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B. L. Ullman (1882-1965) received his PhD from the University of Chicago in 1908, served as head of the Department of Latin of the University of Pittsburgh 1909-19, head of Classics at the State University of Iowa 1919-25, and professor of Latin at the University of Chicago from 1926 to 1944, before accepting an appointment as Kenan professor and head of Classics at The University of North Carolina in 1944. His extraordinary energy was legendary, and permitted him to combine scholarly interests in palaeography (sparked by his early work with Hale in Chicago and Ludwig Traube in Munich), medieval and renaissance literature, the transmission of the classics in the Middle Ages and the Renaissance, and Latin poetry on the one hand with, on the other, publication of a popular series of elementary Latin textbooks. He served as president of CAMWS in 1923-24, president of the American Philological Association in 1935, and president of the American Classical League from 1937 to 1947. His presidency and hard work on behalf of the ACL was clear evidence of his commitment not only to scholarship but to the teaching of Latin at all levels, including high school. Ullman was a fellow of the Medieval Academy (president of the Fellows, 1957-60) and of the American Academy of Arts and Sciences. His pedagogical activity included the three books of his Latin for Americans (with N. E. Henry and others, frequently revised and still in print) and many other books and articles. His scholarly books include Sicconis Polentonis Scriptorum Illustrium Latinae Linguae Libri XVIII (1928), Ancient Writing and its Influence (1932), Coluccii Salutati De Laboribus Herculis (2 vols., 1951), Studies in the Italian Renaissance (1955), Colucii Salutati De seculo et religione (1957), The Origin and Development of Humanistic Script (1960), and The Public Library of Renaissance Florence (1972, with P. A. Stadter).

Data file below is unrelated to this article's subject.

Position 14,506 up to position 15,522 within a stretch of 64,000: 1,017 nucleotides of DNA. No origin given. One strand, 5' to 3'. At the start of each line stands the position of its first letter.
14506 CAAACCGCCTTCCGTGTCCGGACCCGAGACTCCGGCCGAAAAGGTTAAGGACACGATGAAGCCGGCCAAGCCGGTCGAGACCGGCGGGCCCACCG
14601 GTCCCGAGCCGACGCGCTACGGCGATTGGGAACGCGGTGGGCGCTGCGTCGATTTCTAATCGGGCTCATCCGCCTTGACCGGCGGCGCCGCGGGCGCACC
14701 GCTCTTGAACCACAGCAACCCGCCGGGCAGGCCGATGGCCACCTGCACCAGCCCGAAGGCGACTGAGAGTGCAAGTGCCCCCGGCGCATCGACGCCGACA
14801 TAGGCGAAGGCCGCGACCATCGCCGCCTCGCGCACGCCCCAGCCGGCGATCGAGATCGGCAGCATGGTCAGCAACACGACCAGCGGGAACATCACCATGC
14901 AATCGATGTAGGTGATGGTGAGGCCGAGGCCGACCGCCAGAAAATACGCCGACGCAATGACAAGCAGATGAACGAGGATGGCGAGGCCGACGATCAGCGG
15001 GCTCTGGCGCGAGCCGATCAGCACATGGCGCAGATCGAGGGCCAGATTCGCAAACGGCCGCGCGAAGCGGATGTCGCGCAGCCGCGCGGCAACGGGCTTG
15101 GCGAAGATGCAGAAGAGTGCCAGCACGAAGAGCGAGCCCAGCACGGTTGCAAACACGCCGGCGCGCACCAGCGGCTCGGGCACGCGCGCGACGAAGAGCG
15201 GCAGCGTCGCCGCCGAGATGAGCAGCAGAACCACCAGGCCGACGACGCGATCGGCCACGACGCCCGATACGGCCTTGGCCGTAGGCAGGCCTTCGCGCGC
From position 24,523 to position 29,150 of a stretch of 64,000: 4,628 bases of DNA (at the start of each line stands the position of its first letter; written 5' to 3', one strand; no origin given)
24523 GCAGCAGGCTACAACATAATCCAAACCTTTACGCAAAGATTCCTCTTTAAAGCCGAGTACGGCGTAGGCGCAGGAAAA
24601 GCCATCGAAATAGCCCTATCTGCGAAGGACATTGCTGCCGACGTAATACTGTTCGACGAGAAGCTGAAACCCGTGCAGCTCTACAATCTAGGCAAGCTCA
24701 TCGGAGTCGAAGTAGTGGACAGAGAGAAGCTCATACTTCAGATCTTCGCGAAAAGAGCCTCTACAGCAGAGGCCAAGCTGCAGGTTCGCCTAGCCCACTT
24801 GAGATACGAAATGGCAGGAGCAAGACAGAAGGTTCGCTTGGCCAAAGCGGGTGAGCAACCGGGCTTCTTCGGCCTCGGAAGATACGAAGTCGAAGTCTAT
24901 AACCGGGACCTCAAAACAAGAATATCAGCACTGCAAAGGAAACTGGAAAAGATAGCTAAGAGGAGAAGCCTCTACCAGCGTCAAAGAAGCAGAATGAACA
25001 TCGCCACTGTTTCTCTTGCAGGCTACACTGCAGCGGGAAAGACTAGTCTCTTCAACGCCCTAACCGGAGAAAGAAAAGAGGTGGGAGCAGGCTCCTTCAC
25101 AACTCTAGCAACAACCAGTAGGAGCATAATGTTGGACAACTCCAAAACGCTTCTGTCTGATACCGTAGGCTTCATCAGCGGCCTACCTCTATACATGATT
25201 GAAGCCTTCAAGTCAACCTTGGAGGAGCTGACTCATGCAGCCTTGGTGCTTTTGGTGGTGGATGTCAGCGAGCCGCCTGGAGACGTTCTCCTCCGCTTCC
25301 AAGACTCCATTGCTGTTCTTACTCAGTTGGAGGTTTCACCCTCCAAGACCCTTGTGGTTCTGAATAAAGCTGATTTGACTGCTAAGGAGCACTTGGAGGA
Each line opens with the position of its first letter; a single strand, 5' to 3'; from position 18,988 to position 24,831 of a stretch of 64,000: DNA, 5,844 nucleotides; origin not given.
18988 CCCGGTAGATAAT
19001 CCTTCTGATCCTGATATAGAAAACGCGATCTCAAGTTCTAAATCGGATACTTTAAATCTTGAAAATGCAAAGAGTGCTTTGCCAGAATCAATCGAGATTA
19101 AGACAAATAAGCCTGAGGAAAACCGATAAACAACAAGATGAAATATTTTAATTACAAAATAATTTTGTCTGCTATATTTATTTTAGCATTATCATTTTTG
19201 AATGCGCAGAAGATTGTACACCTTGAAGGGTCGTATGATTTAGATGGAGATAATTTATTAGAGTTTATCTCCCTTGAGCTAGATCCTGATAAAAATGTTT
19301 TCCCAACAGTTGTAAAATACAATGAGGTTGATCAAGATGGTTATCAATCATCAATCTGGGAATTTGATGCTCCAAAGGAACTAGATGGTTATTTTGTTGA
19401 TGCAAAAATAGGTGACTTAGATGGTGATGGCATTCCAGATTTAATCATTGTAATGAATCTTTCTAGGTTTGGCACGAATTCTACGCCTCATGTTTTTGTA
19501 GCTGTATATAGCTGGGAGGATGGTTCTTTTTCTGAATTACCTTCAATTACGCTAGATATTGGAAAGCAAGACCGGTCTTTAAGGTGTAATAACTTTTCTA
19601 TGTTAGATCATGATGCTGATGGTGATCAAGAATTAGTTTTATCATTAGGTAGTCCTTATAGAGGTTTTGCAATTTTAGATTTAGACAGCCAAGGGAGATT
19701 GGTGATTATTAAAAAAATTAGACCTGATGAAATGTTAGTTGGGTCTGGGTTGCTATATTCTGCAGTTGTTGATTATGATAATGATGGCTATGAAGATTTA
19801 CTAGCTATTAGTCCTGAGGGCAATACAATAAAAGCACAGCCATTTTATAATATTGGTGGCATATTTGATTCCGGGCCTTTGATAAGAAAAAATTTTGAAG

For  biographical sketches and bibliographies, see L. B. Lawler, D. M. Robathan, and W. C. Korfmacher (eds.), Studies in Honor of Ullman presented to him on the occasion of his seventy-fifth birthday (1960), C. Henderson, Jr. (ed.), Classical, mediaeval, and Renaissance studies in honor of Berthold Louis Ullman (2 vols, 1964), and his obituary in the New York Times, June 27, 1965, p. 64.